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Heroin, alcohol at fault in death of security officers on ‘Captain Philips’ ship

Maersk ship

SEYCHELLES — Heroin and alcohol were blamed for the deaths of two American security officers aboard the infamous cargo ship Maersk Alabama, police in the Seychelles have concluded, citing a toxicology report on Tuesday.

Police said toxicologists in Mauritius found alcohol in the blood of Jeffrey Reynolds, 44, and Mark Kennedy, 43, who both suffered respiratory failure and heart attacks. Foul play was ruled out.

A police statement on the lab report did not mention whether the two former Navy SEALS tasked with ship security had heroin in their blood. But it did cite heroin consumption as a cause of death, along with alcohol. The drug was found with their bodies on the ship on February 18.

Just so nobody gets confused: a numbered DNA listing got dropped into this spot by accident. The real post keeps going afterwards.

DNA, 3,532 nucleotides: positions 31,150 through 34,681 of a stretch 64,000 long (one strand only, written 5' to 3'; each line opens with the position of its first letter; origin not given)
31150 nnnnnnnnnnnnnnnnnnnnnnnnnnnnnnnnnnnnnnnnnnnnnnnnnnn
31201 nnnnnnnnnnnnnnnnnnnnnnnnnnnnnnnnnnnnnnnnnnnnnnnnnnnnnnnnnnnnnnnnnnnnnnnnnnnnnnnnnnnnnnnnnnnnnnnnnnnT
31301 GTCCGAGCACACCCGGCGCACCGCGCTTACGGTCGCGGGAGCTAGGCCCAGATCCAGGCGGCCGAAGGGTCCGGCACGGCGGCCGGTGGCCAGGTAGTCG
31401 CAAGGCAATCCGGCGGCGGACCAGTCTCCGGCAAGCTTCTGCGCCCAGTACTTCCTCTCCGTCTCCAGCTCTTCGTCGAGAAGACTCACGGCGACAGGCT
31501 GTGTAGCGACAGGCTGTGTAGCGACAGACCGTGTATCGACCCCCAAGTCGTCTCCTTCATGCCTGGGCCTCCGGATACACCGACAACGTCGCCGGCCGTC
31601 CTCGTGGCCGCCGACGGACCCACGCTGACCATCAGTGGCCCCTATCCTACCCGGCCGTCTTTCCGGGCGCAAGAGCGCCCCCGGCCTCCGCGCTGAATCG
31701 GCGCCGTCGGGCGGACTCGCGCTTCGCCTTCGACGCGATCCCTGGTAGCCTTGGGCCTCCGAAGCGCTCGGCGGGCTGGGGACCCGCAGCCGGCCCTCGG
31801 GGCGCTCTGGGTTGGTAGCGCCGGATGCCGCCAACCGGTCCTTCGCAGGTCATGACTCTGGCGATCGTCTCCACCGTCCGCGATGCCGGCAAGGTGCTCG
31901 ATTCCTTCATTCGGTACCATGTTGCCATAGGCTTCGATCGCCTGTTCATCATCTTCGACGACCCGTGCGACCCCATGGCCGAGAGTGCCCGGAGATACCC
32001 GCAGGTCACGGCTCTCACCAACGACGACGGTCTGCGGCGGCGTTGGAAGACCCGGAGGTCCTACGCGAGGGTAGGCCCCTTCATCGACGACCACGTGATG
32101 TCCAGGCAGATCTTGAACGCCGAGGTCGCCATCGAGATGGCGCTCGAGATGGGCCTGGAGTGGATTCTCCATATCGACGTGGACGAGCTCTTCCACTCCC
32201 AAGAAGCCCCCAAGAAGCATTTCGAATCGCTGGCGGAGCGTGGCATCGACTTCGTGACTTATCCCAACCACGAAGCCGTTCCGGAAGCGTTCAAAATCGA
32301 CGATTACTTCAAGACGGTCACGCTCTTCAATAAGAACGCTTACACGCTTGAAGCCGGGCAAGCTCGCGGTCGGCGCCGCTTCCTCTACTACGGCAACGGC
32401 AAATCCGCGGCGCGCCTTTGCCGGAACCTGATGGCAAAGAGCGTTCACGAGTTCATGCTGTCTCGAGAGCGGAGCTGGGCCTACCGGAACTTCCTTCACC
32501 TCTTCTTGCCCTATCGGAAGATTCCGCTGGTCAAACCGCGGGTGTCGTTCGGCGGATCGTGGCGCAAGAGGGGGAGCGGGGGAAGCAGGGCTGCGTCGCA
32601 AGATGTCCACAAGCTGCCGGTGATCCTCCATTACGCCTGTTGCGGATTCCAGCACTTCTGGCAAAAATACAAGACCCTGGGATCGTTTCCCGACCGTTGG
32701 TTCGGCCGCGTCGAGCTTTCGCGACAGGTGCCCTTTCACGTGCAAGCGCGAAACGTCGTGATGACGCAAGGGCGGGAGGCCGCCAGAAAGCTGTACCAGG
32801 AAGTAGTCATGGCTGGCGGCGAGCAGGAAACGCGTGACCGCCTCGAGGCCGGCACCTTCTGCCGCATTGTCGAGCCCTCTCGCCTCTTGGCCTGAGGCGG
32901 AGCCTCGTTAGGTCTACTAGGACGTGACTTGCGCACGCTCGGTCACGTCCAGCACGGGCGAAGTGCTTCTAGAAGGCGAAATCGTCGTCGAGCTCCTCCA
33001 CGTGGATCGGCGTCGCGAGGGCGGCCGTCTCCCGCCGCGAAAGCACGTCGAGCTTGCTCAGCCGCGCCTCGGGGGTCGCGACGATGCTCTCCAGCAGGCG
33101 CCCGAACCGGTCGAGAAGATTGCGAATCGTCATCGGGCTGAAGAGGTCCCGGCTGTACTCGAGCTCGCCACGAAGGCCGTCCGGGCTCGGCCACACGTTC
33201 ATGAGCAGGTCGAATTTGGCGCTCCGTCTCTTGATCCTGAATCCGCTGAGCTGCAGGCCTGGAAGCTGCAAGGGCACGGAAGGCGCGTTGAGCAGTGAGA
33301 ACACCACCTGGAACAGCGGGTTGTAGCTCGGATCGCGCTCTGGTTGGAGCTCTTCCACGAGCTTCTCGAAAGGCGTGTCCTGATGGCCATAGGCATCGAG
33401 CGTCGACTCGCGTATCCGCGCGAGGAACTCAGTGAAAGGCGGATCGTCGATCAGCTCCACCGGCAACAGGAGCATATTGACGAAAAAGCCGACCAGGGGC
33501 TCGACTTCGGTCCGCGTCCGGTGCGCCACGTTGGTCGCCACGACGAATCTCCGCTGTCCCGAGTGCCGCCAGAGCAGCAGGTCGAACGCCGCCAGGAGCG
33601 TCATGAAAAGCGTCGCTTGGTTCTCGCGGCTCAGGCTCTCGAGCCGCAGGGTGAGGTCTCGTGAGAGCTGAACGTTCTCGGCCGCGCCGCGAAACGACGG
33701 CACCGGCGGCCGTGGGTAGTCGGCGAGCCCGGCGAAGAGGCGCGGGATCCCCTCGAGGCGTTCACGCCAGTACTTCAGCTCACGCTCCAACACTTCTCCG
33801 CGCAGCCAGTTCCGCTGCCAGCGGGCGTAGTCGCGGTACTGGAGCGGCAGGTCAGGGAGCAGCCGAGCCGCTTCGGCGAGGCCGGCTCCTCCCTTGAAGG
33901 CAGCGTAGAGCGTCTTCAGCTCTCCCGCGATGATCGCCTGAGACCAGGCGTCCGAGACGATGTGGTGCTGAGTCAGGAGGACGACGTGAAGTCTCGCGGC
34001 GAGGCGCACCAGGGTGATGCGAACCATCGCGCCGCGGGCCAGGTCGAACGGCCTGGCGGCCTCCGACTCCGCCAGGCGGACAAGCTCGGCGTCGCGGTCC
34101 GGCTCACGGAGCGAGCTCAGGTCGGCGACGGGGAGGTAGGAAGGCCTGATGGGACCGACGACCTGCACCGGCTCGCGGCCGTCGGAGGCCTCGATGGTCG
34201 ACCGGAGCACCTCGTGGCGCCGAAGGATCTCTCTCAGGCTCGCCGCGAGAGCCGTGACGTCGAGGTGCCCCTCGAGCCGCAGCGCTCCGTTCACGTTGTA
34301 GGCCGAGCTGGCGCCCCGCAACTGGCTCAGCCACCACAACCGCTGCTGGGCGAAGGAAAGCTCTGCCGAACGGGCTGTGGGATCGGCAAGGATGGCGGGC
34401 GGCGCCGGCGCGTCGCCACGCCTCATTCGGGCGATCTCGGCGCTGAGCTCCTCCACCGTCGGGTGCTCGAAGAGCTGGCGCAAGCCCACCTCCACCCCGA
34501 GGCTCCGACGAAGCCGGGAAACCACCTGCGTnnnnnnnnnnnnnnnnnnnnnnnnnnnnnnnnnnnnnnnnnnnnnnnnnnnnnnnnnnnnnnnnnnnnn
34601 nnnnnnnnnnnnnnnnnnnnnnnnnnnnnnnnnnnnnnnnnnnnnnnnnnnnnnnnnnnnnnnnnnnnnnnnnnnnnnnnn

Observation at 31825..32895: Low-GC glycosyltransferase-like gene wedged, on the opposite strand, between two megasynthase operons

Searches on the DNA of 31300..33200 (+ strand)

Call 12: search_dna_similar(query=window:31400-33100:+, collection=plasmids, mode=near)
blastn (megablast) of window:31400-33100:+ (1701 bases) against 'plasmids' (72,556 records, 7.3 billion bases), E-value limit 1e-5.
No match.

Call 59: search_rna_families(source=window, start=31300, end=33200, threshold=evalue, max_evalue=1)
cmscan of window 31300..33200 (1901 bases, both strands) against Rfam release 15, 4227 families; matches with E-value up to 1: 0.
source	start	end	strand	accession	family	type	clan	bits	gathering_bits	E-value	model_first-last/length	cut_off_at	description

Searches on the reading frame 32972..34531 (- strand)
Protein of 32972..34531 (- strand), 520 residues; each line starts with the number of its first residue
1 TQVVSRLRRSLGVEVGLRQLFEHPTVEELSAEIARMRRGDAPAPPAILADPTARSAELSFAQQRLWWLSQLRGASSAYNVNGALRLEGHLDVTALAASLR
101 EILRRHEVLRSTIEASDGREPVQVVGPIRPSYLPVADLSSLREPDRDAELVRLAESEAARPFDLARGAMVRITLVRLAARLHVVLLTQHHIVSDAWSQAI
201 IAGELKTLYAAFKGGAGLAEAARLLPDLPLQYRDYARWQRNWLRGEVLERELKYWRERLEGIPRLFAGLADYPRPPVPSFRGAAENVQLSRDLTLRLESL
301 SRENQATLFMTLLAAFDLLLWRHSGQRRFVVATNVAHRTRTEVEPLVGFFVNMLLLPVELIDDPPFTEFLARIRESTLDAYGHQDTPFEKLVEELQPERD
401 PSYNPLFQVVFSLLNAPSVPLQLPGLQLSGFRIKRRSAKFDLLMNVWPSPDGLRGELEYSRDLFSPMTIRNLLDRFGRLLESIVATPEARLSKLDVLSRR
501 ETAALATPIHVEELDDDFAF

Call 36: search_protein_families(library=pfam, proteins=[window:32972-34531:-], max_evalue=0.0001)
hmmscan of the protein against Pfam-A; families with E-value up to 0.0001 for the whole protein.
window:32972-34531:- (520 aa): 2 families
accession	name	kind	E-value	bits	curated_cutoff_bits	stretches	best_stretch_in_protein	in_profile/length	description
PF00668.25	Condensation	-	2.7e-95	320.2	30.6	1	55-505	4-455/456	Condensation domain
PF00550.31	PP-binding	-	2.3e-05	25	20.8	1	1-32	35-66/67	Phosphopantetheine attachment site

The Maersk Alabama gained notoriety when Somali pirates seized it in lawless Indian Ocean waters five years ago. The hijacking ended, when U.S. Navy marksmen shot three pirates dead.

The feature film “Captain Philips,” starring Tom Hanks was based on its capture.

Reynolds and Kennedy died after going on shore leave in Port Victoria, Seychelles, in the Indian Ocean, local police spokesman Jean Toussaint has said.

The ship arrived on February 16 with a 24-man crew and had been expected to leave two days later.

The bodies were found by a colleague who had gone to check in with one of the men in a cabin, Seychelles police said.

Neighbors of the men in the United States were surprised to hear about suspicions of drug and alcohol overdose. They described Kennedy and Reynolds as fitness and health oriented.

But police in the Seychelles say surveillance camera footage showed the two in a bar until closing and meeting after with two women, who they described as prostitutes.

Police said the women took Kennedy and Reynolds to a place where they could buy heroin.